, Former U of M Researcher, Humphrey School of Public Affairs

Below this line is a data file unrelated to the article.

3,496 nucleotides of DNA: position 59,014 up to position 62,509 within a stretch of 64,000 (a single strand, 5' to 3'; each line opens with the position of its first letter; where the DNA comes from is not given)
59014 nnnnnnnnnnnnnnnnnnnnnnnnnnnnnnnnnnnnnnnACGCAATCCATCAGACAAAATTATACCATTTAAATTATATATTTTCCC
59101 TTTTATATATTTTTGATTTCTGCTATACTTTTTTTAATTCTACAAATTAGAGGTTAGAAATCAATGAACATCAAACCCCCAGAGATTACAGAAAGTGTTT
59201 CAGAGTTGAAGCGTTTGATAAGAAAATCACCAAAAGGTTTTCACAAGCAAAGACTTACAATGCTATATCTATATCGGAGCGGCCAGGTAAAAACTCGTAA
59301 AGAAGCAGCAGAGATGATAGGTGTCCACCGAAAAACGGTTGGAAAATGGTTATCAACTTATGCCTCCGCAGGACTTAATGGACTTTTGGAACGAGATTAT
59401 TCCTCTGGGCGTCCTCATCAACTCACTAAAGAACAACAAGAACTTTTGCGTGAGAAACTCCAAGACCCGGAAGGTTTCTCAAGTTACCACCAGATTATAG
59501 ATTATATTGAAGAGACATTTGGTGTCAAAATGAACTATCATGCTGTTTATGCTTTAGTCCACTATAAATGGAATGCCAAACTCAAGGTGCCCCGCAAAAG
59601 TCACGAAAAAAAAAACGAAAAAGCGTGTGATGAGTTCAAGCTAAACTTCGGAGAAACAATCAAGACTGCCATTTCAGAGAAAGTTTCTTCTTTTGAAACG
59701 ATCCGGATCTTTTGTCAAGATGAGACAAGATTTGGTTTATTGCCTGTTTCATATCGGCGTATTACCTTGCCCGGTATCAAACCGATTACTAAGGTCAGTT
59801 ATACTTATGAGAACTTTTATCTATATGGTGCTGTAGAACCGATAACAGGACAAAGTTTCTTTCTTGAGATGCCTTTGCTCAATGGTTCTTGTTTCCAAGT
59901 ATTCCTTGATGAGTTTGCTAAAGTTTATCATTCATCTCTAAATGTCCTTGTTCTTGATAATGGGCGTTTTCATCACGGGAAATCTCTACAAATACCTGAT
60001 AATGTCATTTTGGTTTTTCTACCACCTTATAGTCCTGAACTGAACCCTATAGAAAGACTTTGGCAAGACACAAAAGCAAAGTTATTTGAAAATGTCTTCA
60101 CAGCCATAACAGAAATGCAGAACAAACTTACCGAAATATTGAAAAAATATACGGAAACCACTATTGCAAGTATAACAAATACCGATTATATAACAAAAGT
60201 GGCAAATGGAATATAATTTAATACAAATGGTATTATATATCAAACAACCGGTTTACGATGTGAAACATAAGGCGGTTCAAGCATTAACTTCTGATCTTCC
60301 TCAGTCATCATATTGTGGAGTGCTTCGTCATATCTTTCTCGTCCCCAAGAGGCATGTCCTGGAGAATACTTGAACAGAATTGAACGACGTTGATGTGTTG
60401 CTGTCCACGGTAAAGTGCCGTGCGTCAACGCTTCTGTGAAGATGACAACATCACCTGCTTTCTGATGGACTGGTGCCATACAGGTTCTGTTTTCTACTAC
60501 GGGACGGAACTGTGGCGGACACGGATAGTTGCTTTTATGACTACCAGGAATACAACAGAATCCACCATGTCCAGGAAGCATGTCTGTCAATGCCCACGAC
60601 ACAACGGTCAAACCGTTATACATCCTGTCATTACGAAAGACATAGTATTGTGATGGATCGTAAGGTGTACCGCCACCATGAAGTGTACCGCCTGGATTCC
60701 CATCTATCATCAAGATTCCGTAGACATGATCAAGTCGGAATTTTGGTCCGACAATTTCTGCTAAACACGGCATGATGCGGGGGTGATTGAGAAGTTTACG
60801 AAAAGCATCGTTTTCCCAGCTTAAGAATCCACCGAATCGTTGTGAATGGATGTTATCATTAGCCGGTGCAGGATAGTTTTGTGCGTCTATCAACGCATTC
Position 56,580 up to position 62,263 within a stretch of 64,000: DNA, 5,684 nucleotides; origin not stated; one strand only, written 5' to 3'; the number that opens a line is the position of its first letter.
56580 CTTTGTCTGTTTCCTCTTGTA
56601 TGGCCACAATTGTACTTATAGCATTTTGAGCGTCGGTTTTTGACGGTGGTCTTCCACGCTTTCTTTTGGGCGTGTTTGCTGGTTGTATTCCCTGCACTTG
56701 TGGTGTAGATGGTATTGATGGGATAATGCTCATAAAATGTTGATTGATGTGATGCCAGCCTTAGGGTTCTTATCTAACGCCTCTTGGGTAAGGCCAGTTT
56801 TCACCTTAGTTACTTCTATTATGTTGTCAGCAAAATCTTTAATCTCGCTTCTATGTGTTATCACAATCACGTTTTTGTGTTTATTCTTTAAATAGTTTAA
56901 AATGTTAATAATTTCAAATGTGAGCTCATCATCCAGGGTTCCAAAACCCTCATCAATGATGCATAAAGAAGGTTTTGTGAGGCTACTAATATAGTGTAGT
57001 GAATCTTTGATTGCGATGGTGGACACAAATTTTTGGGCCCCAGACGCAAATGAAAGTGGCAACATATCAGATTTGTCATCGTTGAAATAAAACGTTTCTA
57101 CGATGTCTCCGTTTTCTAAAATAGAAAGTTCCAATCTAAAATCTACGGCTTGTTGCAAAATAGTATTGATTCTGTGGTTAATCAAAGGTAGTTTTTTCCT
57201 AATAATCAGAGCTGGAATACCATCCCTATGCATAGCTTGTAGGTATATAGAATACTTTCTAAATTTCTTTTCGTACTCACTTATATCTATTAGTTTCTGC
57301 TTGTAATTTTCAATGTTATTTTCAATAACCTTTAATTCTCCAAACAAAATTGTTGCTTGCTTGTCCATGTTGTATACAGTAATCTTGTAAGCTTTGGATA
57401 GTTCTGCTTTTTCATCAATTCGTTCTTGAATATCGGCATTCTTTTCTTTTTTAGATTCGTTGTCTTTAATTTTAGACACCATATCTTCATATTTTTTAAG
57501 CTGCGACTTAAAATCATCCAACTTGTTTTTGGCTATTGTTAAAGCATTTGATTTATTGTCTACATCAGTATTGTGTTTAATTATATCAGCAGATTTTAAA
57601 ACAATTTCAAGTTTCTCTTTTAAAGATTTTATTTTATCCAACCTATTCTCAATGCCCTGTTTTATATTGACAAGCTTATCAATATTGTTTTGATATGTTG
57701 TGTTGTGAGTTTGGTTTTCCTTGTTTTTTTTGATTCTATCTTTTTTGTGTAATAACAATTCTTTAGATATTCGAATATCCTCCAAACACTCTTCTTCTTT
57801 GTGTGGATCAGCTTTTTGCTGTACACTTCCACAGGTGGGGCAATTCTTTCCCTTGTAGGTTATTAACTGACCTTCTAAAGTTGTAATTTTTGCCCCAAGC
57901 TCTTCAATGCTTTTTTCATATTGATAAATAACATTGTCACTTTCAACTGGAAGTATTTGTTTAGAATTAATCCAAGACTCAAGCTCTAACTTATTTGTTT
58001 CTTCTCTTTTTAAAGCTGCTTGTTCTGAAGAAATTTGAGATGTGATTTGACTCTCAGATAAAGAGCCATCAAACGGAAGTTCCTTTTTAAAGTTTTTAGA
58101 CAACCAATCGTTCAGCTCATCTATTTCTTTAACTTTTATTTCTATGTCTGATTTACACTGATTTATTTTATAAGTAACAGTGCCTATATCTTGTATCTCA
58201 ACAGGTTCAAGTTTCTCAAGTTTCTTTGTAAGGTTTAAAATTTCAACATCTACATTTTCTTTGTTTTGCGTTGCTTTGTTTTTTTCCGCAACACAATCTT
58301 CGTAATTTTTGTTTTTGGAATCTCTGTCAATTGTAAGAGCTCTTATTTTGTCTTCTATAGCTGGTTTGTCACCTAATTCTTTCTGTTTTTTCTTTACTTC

A new and progressive mortgage lending product called the Location Efficient Mortgage (LEM) is currently available in a handful of cities nationwide. In many instances, the LEM program is jointly marketed with car sharing programs to maximize its potential. Together, these programs allow households to purchase homes in transit- and pedestrian-accessible neighborhoods that would otherwise be unobtainable due to cost. Such neighborhoods (aka location efficient neighborhoods) require less driving; the availability of car sharing makes it easier for households to have lower rates of automobile ownership and use, thereby leading to lower household transportation costs. The transportation savings are then folded into the mortgage calculation to allow a household to purchase a home in a transit-friendly neighborhood. The newness of these programs have provided little opportunity for empirical analysis. As nearly four dozen households have purchased homes using LEMs-many of whom have also bought into the car sharing program-these programs are now ripe for investigation. This research surveyed and interviewed LEM recipients to better understand the efficacy of both the LEM and the car sharing programs. The units of analysis primarily consisted of households who recently purchased a home with a LEM mortgage. Households completed a mail-back survey asking them to respond to questions about factors influencing the decision of homeownership, the location of home purchases, experiences with car sharing, and household travel behavior. To better understand behavioral motivations and decisions, the research conducted focused interviews with between one and two dozen households from both the test and control group. In addition, interviews were conducted with LEM loan officers and car-sharing personal/officials to gain a better understanding of how the programs could and should be modified.